Structural Engineering in Action

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License: Creative Commons Attribution Non-Commercial Share-Alike Structural Engineering in Action Helston Science
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14 Jan, 2008


How earthquakes can make buildings resonate.

Director's Notes:

This is a film showing how earthquakes can make buildings resonate. We also show you how structural engineers try to prevent earthquake damage to buildings.

You can repeat the experiment yourself by gluing the buildings to a board and moving the board backwards and forwards by hand.

SciCast Notes:

Nominee: Best Engineering Film, 2008

Ah, the Open University. Those of us of a certain age remember when ‘video in the classroom’ either meant watching something as it was broadcast (for which the whole class had to decamp into a special room, where The Television was kept), or — a few years later — grainy recordings of incredibly dull professors wearing dreadful ties, performing tedious experiments that showed nothing much.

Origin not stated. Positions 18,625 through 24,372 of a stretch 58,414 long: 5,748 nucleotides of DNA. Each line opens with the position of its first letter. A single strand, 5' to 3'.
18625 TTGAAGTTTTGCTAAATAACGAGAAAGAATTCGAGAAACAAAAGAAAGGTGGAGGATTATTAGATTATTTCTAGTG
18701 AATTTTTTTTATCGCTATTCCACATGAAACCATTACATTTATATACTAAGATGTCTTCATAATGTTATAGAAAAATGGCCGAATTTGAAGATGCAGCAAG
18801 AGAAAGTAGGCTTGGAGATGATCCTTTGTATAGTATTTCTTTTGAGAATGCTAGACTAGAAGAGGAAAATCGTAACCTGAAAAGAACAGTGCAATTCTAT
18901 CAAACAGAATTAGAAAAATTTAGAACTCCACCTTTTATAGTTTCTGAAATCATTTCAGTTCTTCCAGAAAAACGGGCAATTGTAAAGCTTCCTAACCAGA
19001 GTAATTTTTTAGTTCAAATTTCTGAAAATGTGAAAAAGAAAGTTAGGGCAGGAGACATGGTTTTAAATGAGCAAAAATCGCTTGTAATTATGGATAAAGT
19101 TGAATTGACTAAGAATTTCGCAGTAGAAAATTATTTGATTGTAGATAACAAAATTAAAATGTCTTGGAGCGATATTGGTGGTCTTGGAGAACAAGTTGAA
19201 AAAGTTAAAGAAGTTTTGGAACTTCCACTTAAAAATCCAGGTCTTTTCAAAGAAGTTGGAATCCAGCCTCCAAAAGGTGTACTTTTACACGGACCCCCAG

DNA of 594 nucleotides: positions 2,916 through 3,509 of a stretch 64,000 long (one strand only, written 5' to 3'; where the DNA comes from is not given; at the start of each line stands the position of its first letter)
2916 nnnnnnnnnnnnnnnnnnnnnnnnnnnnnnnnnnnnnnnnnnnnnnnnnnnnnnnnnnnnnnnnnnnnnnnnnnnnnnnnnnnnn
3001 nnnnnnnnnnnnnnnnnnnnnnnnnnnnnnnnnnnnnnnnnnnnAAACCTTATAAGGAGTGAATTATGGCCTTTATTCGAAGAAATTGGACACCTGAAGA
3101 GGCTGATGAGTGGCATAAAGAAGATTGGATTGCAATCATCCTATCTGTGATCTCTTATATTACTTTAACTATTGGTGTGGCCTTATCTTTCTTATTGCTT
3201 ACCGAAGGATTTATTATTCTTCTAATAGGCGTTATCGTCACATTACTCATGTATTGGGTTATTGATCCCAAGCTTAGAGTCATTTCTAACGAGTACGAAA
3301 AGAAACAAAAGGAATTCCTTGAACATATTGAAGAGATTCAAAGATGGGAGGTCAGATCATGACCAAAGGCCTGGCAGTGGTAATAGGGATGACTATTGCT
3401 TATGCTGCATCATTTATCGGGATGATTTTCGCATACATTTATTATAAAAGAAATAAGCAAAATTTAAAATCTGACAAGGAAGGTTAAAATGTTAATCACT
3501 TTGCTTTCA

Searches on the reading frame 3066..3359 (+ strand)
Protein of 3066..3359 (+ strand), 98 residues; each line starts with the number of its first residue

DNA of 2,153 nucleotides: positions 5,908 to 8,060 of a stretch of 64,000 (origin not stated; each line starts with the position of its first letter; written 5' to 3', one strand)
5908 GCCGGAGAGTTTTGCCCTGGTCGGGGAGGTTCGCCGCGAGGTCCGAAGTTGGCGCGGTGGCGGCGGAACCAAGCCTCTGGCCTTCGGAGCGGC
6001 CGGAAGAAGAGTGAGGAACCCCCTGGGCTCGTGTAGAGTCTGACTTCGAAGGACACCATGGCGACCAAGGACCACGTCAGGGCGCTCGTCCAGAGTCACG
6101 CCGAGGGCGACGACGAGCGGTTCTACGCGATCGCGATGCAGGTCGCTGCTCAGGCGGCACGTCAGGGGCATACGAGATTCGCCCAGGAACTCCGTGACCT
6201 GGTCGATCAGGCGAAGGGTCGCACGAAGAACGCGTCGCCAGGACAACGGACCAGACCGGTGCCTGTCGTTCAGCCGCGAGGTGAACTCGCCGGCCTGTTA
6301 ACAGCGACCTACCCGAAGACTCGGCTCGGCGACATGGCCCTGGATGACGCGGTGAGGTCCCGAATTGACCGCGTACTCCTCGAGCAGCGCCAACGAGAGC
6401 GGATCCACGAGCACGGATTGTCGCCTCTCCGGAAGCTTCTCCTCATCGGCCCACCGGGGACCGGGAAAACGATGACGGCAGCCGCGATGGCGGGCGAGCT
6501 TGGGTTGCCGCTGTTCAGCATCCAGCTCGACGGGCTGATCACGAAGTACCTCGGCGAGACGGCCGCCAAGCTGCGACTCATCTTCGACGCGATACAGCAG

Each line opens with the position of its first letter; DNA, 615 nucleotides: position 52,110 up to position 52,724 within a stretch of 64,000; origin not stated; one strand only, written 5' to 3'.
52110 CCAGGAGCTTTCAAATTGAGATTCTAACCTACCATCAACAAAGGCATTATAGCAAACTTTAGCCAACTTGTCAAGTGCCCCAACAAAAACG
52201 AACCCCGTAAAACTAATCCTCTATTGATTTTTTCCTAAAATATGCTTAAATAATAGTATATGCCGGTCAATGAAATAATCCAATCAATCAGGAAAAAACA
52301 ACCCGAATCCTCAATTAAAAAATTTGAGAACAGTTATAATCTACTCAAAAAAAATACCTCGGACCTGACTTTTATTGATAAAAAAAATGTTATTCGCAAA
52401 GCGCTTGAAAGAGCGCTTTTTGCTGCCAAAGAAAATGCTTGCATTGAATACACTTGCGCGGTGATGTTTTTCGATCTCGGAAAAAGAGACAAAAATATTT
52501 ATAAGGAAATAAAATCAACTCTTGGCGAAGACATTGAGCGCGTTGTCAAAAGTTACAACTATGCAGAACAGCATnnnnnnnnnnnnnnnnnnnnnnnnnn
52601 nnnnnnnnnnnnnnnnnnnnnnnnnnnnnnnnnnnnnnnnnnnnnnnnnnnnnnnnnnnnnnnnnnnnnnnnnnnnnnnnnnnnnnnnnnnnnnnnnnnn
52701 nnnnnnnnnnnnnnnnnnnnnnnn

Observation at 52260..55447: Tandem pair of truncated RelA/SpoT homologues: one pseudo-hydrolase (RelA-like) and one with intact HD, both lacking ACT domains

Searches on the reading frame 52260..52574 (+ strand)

At first glance this is rather similar. But stick with it, there are a few subtle distinctions:

Firstly, it’s about twenty minutes shorter than the OU stuff used to be.

Secondly, the experiment is actually rather fun and graphic, and the presenter amply good enough.

And thirdly… thirdly, there’s this bit in the middle where something completely ridiculous happens, that cracks me up every time I watch it. Not so much for what it is, as that when it finishes there’s absolutely no reference to it at all. None. Which is something approaching comedy gold.

Terrific film — one of my favourites.

— Jonathan.